Russia on Sunday claimed that Israel was behind an attack thwarted by the Syrian military earlier in the day, which targeted an airport in southeast Damascus.
The Israeli military said that missile fired toward the northern Golan Heights were intercepted by the Iron Dome missile defense system.
The missile was fired shortly after Syrian state media reported that Syrian military air defenses thwarted an Israeli airstrike on the south of the country.
Israelis visiting Mount Hermon in the country's north reported seeing rockets flying over from Israeli territory later Sunday.
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Prime Minister Benjamin Netanyahu, on a visit to Chad, spoke about the reported strikes. "We have a set policy, to target the Iranian entrenchment in Syria, and to harm whoever tried to harm us," he said. "This policy doesn’t change when I am in Israel or while I am on a historic visit to Chad."
During the alleged strike, an Iranian passenger plane originating in Tehran was about to land in Damascus. It began its descent, though turned around and flew back to Iran moments before touching down.
About a month ago, during another Israeli strike in Damascus, an Iraqi passenger jet was diverted to Latakia.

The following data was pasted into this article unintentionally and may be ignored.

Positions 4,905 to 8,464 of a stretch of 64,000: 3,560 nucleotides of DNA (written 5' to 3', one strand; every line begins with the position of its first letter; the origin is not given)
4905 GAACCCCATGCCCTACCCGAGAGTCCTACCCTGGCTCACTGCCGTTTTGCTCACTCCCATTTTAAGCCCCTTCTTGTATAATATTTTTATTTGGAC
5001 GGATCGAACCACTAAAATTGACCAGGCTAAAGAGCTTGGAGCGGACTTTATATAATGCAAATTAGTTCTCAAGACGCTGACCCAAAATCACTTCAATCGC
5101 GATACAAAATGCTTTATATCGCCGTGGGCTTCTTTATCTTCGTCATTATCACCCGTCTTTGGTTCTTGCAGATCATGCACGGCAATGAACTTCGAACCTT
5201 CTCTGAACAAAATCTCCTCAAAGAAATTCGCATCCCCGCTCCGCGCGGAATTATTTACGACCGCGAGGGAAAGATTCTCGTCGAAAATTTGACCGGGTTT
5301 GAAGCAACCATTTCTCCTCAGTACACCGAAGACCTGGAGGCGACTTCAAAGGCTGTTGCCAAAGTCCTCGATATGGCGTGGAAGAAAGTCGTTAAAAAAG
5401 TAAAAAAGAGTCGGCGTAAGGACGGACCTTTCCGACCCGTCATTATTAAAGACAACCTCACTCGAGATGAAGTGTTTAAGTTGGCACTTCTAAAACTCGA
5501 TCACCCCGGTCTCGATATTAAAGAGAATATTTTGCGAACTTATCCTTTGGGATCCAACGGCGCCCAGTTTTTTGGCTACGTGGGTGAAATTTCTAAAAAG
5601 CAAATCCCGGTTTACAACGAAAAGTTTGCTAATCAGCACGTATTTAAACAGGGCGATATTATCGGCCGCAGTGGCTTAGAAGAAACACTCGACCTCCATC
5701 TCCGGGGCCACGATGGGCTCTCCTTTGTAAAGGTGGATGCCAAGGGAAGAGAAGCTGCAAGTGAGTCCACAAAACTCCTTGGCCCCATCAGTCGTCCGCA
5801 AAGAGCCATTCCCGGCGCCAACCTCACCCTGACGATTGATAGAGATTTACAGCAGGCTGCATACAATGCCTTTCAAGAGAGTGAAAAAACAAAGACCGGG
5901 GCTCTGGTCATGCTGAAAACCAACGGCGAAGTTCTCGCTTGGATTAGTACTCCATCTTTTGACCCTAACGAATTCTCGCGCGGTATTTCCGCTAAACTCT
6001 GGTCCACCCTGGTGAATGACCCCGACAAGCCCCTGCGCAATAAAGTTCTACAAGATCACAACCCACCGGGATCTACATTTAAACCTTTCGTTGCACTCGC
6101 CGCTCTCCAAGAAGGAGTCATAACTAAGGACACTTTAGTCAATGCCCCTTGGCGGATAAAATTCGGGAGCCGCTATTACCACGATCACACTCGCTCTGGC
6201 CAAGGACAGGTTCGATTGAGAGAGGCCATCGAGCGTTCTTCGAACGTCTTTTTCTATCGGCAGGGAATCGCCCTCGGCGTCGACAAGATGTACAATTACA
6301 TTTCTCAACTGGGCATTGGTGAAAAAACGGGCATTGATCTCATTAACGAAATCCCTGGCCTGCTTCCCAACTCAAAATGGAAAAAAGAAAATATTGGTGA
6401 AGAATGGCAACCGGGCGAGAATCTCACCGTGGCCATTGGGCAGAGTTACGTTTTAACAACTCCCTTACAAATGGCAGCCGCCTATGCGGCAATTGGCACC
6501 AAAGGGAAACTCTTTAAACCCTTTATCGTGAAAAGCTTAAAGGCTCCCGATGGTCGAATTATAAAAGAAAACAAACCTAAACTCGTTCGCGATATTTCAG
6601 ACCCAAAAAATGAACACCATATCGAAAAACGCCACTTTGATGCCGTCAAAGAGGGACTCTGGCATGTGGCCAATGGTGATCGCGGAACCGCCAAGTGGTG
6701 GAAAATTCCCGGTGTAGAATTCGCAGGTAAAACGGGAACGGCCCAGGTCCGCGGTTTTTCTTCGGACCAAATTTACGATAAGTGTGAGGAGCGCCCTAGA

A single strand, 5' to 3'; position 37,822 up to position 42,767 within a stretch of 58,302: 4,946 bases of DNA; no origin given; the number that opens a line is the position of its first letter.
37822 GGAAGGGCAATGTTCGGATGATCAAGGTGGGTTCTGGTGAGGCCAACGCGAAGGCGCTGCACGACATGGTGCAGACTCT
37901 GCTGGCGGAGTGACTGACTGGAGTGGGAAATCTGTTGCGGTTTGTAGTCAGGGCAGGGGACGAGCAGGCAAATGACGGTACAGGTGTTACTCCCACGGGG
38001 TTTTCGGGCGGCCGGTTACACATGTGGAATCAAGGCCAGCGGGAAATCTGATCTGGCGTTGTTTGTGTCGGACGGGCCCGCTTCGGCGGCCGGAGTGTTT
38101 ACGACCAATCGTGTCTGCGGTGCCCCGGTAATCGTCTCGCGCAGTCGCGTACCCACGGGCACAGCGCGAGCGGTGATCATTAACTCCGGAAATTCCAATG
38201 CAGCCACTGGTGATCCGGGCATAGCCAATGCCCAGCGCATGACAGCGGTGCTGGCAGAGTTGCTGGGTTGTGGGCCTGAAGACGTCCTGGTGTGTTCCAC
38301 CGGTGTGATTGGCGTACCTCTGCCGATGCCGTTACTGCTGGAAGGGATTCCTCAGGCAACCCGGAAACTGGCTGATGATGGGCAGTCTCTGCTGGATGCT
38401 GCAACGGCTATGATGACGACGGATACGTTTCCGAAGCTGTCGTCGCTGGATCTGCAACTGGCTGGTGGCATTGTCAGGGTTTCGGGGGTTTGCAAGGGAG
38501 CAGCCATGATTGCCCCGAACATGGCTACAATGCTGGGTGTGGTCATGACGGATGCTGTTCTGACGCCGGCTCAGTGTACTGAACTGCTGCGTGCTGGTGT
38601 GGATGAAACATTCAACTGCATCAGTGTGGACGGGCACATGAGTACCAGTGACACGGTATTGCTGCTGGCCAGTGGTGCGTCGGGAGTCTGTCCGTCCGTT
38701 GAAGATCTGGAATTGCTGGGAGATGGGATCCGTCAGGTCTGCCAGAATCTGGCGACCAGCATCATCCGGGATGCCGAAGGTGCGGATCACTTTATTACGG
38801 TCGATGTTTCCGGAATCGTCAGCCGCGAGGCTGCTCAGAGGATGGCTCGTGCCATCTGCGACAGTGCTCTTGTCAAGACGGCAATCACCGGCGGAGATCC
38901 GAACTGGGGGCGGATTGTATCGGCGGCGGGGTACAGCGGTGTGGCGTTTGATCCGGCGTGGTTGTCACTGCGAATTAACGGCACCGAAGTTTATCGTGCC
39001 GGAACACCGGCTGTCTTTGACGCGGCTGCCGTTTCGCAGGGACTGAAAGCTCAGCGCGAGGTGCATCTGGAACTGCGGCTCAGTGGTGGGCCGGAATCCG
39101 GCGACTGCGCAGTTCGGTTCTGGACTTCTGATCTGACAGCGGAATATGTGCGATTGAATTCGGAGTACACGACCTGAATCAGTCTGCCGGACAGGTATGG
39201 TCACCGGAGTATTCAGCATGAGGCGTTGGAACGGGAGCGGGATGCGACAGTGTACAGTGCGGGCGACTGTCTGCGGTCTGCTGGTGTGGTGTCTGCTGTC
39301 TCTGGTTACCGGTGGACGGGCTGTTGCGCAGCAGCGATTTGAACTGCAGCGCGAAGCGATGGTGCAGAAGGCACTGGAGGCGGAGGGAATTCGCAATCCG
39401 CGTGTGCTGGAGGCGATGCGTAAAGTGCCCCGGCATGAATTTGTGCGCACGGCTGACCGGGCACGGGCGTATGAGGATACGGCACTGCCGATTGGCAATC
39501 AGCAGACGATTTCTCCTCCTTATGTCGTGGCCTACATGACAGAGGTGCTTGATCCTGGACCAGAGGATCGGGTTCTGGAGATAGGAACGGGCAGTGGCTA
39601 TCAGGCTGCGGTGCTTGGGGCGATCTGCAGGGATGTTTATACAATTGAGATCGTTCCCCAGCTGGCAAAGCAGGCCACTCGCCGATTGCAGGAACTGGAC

No more ambiguity?
Israel's policy of ambiguity regarding its Syria strikes has been all-but-lifted recently by Netanyahu and former IDF Chief of Staff Gadi Eisenkot.
As Haaretz's Amos Harel writes, it began with Eisenkot’s proud assertion to the New York Times of attacks on thousands of targets in the north during his tenure. Last Sunday, Netanyahu took public responsibility for attacking Iranian weapons stores in Syria the Friday before.
"The accumulation of recent attacks proves that we are determined more than ever to take action against Iran in Syria," Netanyahu said, while Eisenkot said that Israel "struck thousands of targets without claiming responsibility or asking for credit,”
Earlier Sunday, an explosion was heard near a highway at the southern edge of Syria's capital Damascus on Sunday morning, Syrian state media reported. The head of the city's civil defense, Asef Hababe, told Reuters the blast came from military technicians detonating a bomb.
The Syrian Observatory for Human Rights, a U.K.-based war monitoring group, said the blast struck near a security post. State TV had said earlier that initial reports pointed to a terrorist attack, and that a number of people were injured.
Reuters contributed to this report